December 22, 2007

MOVIES: American Gangster (Ridley Scott, 2007)

Denzel Washington and Russell Crowe are talented, charismatic actors. You'd think that pairing them in a crime drama would make for an exciting movie, but American Gangster never gets any higher than craftsmanlike workmanship.

Washington is Frank Lucas, who rules the criminal underworld of Harlem in the late 60s and early 70s. He comes up with a clever scheme to take over the heroin market, which was then controlled by the Mafia, by importing his product directly from the producers in southeast Asia (he smuggles it into the country in the coffins of American soldiers returning from Vietnam). This allows him to offer "a product twice as good for half the price," and before long, he's living in a fabulous mansion and enjoying ringside seats at the Ali-Frazier fight.

Crowe is Richie Roberts, a Boy Scout of a cop (and loathed by his fellow officers for it) who takes a job on a federal drug task force. It takes a while for Richie to realize that Frank is the guy he's after, because none of the cops can quite believe that a black man has beaten the Mafia at its own game.

Both actors are oddly muted here, with their natural charisma turned way down. This makes some sense for Crowe, I suppose, who's playing a schlub from New Jersey, but Frank Lucas really should be a more charming character than Washington gives us; it's a little hard to understand how he inspires such loyalty (or such fear, for that matter, as Washington doesn't really crank up the menace, either). Perhaps director Ridley Scott feared that Washington would, if given free rein, wipe Crowe's low-key performance off the screen; in any event, it's hard to care much about either character.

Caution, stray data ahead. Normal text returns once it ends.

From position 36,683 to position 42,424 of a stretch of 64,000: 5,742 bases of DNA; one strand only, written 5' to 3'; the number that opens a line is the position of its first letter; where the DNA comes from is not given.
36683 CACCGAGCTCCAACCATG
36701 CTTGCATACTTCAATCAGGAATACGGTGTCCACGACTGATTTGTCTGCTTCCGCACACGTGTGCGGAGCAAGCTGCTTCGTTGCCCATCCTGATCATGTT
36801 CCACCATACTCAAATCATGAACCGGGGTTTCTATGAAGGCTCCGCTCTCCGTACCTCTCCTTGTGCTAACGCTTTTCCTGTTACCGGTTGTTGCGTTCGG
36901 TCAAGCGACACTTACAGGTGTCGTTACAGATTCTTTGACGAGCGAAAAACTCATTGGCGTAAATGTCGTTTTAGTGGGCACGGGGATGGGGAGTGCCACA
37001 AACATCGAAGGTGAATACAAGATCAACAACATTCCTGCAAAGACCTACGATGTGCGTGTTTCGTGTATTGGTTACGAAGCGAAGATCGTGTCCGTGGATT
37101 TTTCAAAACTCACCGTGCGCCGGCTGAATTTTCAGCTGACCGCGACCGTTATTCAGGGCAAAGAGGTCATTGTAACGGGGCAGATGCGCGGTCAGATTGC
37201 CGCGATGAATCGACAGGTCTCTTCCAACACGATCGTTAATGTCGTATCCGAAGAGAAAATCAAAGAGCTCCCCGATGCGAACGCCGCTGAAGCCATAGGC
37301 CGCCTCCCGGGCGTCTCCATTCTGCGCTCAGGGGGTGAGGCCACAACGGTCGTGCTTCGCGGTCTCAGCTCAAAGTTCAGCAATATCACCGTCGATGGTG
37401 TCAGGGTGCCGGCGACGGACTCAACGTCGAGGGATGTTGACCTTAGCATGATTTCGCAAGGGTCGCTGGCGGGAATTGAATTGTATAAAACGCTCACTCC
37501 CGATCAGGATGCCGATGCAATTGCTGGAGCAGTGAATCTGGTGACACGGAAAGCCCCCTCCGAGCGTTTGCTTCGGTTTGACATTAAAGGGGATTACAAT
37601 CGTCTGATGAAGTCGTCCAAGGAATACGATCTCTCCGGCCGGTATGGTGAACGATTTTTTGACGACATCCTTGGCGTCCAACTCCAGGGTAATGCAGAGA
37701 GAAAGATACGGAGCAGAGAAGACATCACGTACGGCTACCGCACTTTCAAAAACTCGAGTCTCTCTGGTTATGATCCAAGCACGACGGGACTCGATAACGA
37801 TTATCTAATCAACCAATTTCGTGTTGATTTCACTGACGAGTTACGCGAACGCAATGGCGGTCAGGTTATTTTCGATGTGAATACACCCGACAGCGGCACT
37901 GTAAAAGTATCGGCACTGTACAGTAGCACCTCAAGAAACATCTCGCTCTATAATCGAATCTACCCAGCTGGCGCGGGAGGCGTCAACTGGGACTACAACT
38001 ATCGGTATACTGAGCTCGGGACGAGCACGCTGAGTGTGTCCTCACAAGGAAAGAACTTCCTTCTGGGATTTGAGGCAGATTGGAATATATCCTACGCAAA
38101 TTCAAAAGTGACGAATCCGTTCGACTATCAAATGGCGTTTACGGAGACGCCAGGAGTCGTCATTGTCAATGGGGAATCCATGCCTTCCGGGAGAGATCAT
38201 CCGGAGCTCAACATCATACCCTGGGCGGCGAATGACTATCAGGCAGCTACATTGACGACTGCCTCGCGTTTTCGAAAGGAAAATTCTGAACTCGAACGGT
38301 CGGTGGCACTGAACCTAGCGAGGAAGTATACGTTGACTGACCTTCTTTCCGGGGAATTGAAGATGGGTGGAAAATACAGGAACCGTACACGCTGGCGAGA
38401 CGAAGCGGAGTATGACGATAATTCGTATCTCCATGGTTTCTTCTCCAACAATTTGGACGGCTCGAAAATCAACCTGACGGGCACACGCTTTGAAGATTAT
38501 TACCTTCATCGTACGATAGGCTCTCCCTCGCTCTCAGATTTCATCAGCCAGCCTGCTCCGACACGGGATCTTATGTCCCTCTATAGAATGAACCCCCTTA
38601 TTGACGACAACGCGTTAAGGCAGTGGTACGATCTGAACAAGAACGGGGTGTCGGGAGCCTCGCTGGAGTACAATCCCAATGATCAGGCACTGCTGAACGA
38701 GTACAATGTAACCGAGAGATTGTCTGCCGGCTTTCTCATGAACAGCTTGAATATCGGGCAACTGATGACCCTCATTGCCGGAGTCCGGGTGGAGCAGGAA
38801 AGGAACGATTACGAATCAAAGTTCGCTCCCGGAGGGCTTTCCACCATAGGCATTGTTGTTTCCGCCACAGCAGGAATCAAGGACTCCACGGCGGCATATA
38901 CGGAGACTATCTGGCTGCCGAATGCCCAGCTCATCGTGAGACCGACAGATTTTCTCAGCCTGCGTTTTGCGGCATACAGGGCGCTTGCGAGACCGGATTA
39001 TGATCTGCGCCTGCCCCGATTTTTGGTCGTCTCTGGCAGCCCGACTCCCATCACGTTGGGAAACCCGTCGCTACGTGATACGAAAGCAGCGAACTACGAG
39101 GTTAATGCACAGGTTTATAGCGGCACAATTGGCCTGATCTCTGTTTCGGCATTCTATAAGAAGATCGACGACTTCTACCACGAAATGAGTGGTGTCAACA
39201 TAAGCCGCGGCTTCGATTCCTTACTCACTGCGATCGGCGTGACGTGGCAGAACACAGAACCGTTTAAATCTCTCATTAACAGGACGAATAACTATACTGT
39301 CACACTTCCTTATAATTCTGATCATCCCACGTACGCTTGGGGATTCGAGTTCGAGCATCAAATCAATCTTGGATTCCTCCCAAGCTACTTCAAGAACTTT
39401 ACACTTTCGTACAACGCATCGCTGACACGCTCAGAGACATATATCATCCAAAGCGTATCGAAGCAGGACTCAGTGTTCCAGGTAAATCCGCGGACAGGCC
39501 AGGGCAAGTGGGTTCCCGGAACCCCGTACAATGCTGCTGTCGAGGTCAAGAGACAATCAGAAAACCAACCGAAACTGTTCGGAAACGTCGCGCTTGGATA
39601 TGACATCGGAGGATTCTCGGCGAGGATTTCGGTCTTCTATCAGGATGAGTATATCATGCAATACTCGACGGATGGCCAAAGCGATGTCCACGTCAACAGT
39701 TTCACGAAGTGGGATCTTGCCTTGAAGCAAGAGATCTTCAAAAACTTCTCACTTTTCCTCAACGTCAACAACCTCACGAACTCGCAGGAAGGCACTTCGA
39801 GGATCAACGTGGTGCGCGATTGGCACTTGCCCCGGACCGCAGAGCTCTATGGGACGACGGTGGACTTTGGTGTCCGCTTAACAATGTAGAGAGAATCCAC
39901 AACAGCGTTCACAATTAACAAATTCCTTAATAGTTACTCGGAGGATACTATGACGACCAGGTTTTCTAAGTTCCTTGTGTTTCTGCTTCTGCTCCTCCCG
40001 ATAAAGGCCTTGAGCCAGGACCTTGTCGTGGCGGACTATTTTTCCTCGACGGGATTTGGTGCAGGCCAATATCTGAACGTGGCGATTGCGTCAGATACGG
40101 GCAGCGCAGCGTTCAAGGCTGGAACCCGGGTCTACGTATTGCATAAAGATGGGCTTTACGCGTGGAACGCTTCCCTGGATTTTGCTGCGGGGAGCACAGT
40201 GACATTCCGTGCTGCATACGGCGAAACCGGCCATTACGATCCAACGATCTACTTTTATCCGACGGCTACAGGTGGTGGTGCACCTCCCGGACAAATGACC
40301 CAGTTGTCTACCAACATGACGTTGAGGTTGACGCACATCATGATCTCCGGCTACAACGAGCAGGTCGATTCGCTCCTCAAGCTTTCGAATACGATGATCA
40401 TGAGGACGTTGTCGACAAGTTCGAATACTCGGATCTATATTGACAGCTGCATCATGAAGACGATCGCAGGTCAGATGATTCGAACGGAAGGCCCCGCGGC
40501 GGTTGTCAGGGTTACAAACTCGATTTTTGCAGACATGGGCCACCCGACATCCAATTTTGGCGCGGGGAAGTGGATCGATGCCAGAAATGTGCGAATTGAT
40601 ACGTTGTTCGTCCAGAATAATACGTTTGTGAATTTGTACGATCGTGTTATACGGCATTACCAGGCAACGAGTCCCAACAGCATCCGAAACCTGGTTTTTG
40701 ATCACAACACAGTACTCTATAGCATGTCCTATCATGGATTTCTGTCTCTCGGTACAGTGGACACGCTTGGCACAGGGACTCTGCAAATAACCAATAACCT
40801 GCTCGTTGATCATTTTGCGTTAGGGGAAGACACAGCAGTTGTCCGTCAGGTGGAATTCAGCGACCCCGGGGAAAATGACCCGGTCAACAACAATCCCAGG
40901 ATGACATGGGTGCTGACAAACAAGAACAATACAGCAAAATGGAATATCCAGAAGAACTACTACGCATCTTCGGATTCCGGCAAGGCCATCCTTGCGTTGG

The supporting cast is uneven. Armand Assante overacts terribly as a Mafia boss trying to make a deal with Frank, but Josh Brolin is effectively sleazy as a corrupt New York cop, and Ruby Dee is quite good as Frank's mother. (The Supporting Actress hype she's getting, though, is overblown; the role is a standard Noble Black Mama part, and while she's good, she's not award-worthy. She's being singled out for praise because (a) she's a lot better than the movie, and (b) she's a good choice for a "Career Achievement/We're Sorry We Never Honored You Before" award.)

Assante aside, there's not really anything that you can point to here and say it's bad or ineffective; but the movie never becomes more than the sum of its competent parts. There's not a single moment that excited me or made me sit up in my seat. It's a disappointing movie.

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